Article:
• Shortening the time between development permit application and approval, reducing inefficiencies in the process while supporting quality decision-making.
  • Working toward a more inclusive economy that supports a diverse and resilient Carrboro.


On this last point, Chaney says the Town’s recent focus on police bias suggests the time is right for a deeper dive.  “I’m proud of Carrboro’s ongoing collaborative process to prevent bias in policing, but I’d like us also to consider the roots of bias in other parts of our civic life,” she says.  “How can our land use policies best support equity and affordability?  How can we ensure our parks and cultural scene are safe and inviting for teenagers?  Is our focus on environmental sustainability helping or hurting people who have the fewest means?  What can we do to make our citizen advisory boards more diverse and engaging?  These are questions that we need to attend to if we’re earnest about equity in Carrboro.”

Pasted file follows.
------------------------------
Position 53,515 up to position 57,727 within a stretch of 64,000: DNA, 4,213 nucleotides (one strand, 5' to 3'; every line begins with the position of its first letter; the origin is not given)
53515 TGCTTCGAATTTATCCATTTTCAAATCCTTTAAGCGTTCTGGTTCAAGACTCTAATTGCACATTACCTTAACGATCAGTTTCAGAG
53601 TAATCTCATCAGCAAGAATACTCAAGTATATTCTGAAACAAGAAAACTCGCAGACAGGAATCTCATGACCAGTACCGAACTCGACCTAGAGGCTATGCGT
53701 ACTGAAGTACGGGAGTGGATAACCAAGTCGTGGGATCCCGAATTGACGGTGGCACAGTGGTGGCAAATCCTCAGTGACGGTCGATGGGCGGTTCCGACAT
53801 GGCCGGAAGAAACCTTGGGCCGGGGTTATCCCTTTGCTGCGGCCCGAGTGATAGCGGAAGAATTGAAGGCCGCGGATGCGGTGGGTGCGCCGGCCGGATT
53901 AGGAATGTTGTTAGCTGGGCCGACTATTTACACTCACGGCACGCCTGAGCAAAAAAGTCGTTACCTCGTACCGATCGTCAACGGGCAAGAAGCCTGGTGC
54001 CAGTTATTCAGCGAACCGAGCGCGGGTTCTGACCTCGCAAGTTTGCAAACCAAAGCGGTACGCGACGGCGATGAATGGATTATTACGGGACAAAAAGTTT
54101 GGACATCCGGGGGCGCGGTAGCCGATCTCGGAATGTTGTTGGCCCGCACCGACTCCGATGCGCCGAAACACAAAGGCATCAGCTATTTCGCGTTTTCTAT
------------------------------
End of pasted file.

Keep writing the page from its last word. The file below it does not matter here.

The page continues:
As the Chair of the Board of Aldermen’s Affordable Housing Task Force, taking over from Michelle Johnson earlier this year, Chaney feels she is well-positioned to make a difference.  She also serves on the Chapel Hill Transit Partners Committee and the Triangle J Council of Governments Board of Delegates, and is the Board’s liaison to the Northern Transition Area Advisory Committee.  


Chaney has twenty years of experience in the nonprofit sector, including program and management positions in community development, homeless services, and youth development organizations. She is a graduate of Chapel Hill-Carrboro City Schools, UNC-Chapel Hill (B.A.), and Northeastern University (MBA). She is an accomplished writer, a past NC Arts Council Fellow, and a recipient of the William Saroyan Society Centennial Prize for Non-Fiction. Her award-winning pine needle baskets are coiled with longleaf pine needles harvested from a Carrboro back yard.